Ikkoku Mairi: Okayama

My first journal is written in anything but a religious setting. However, I have already had an encounter that warrants a write-up.

My schedule thus far:

Take the train to Kurashiki to finally see the historical district around the canal. I will admit this is a rather nice place to enjoy a sunny afternoon or to view the Bizen pottery, famous in this area. However, Kurashiki is hardly a monumental stopping force. A few short hours, a few pictures, and one typical random conversation with a curious Japanese person later, and I’m on the local to Okayama.

Arrive in Okayama. As long as I was here, I figured a few shots of the famous Korakuen Garden wouldn’t hurt either. The garden was as beautiful and crowded as ever, but it wasn’t until I was already headed back to the station that I had a rather random encounter…

A couple approached me from behind. I didn’t see the man’s face, because it was obscured by a rather large sugegasa – the conical hat normally worn by henro – he was wearing. Upon further inspection, I saw he was dressed in monk garb – white robes (although he had brown outer robes), a purple sash, the sugegasa, and white two-toed sandals.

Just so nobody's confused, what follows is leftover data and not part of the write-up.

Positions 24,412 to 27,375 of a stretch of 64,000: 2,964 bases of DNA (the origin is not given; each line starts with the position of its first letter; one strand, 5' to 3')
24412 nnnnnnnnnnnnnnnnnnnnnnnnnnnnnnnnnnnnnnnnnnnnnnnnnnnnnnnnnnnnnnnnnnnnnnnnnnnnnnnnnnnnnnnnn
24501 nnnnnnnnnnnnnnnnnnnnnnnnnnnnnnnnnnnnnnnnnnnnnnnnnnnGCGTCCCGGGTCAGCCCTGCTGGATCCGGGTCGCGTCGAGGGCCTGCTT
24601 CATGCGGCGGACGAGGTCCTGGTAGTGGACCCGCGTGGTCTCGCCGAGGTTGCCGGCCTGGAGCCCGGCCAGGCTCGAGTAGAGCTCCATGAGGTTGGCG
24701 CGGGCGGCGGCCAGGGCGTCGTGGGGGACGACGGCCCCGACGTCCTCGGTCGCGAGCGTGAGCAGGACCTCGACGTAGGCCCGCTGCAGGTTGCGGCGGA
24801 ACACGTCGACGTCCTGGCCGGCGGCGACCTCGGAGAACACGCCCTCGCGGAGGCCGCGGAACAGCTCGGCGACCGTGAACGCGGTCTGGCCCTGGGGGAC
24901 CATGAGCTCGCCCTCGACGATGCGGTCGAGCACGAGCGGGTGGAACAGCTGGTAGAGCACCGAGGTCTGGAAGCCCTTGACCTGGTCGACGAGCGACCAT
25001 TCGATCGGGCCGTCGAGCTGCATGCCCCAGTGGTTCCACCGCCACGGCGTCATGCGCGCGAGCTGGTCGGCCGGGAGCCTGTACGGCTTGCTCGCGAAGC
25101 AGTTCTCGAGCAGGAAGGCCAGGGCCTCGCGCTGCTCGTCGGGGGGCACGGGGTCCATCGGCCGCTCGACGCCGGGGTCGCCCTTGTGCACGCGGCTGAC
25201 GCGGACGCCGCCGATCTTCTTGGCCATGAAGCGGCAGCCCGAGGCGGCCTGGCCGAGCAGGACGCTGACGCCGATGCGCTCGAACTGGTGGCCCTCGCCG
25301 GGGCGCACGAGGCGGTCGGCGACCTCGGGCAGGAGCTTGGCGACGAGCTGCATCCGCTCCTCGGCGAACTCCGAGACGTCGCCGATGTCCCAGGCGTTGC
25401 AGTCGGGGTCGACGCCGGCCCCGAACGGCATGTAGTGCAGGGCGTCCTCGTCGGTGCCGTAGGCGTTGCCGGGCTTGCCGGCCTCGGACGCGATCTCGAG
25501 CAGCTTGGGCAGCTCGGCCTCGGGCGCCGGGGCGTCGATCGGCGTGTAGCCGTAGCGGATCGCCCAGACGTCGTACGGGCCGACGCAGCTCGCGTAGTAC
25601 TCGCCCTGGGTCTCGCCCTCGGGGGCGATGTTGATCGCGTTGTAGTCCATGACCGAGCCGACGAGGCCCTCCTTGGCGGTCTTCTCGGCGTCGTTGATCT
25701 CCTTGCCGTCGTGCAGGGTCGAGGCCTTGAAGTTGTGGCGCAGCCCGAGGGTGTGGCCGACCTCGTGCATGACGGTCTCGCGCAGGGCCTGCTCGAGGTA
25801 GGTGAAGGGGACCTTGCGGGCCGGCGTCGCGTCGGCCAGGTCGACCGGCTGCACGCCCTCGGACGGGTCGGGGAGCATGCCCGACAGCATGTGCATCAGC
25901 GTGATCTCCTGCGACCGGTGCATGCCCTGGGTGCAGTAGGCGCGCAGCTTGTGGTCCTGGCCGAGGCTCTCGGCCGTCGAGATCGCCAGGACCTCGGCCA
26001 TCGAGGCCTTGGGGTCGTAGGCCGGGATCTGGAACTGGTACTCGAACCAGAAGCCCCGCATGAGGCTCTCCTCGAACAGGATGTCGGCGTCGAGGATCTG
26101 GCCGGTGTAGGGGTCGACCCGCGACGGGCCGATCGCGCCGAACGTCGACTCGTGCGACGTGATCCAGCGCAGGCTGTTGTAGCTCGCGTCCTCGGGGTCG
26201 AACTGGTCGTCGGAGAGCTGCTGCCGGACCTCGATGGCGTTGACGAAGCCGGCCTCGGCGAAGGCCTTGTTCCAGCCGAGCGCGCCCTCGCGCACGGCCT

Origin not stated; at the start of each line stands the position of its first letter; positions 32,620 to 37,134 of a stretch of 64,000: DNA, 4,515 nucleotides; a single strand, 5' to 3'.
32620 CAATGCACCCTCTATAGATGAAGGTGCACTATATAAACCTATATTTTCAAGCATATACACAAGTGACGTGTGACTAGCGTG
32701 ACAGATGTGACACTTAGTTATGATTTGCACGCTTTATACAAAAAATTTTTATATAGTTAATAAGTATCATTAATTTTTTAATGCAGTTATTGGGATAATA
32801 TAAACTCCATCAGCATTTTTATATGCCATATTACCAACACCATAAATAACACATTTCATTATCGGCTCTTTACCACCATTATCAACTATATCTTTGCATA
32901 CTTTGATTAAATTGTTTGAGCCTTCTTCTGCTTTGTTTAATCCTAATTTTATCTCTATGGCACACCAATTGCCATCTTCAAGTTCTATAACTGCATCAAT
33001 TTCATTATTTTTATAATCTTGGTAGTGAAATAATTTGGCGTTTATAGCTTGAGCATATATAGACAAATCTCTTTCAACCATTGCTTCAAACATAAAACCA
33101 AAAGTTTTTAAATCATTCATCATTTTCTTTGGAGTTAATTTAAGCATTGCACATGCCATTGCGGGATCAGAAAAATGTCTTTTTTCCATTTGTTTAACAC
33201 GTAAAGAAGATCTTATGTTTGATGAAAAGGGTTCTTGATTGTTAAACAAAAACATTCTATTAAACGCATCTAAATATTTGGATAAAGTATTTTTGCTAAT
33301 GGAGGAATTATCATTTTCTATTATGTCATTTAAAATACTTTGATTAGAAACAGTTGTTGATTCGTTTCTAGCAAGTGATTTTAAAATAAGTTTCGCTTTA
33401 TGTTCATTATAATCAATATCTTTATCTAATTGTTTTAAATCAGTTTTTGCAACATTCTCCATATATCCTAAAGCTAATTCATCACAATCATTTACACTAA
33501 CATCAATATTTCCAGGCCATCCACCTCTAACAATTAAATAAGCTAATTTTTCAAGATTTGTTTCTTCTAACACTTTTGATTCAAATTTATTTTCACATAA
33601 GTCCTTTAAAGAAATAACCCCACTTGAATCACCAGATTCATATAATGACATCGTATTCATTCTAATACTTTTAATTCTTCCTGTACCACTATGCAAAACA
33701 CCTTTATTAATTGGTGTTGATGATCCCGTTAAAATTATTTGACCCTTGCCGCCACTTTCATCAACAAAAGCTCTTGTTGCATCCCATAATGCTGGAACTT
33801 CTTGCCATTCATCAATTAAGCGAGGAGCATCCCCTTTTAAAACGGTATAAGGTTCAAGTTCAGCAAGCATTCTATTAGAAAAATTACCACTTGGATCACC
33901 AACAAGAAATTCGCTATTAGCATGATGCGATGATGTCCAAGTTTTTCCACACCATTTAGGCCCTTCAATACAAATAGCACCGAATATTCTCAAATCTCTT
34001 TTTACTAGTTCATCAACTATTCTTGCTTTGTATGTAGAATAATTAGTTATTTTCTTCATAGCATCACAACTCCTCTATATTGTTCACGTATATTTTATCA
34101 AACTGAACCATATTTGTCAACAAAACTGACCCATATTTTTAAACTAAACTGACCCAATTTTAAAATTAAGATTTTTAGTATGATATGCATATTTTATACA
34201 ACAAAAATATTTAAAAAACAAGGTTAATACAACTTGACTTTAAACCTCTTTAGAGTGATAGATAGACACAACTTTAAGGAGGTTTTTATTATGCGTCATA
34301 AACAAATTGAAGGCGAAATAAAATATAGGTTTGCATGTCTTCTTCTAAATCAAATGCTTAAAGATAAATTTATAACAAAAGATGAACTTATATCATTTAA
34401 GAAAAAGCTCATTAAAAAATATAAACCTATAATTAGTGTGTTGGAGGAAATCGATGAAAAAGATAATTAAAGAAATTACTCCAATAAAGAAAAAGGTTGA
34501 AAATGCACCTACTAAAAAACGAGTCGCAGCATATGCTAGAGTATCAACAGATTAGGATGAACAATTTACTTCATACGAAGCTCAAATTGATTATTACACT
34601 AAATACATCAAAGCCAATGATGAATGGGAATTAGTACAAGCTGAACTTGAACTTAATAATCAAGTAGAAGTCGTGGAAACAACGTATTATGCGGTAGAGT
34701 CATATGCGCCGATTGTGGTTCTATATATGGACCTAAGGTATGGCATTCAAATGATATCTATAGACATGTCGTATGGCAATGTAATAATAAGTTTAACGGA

Naturally, I knew he couldn’t be a henro traveler, because I was still in Okayama-ken. That didn’t stop me from assuming he might be headed the same direction I was… I moved forward for a closer look and discovered: he was a foreigner! And more to the point, he was speaking English to his female companion. Curiosity got the best of me: I had to ask.

“Ohenro des ka?” (Are you a pilgrim?)

“No, but I’ve done it five times.”

If chance encounters were strawberries, I would have been eating a rather large fruit smoothie. I quickly told him I’d be attempting the 23 temples in Tokushima-ken for Golden Week, and passed along my blog address. I really wish I could have stayed and talked about lesser known pilgrim facts, but I think he had to be somewhere.

But, that wasn’t before I learned his name was Kevin (later discovered to be Kevin Seperic, mentioned on the known henro list). He was a monk in Okayama, and he had completed his last pilgrimage in June on his scooter, marking the trail with a series of “X”s in spray paint – very useful. He also confirmed the free lodging I had heard about near Temple 12, which was a relief, because that day will be filled with a lot of mountain climbing.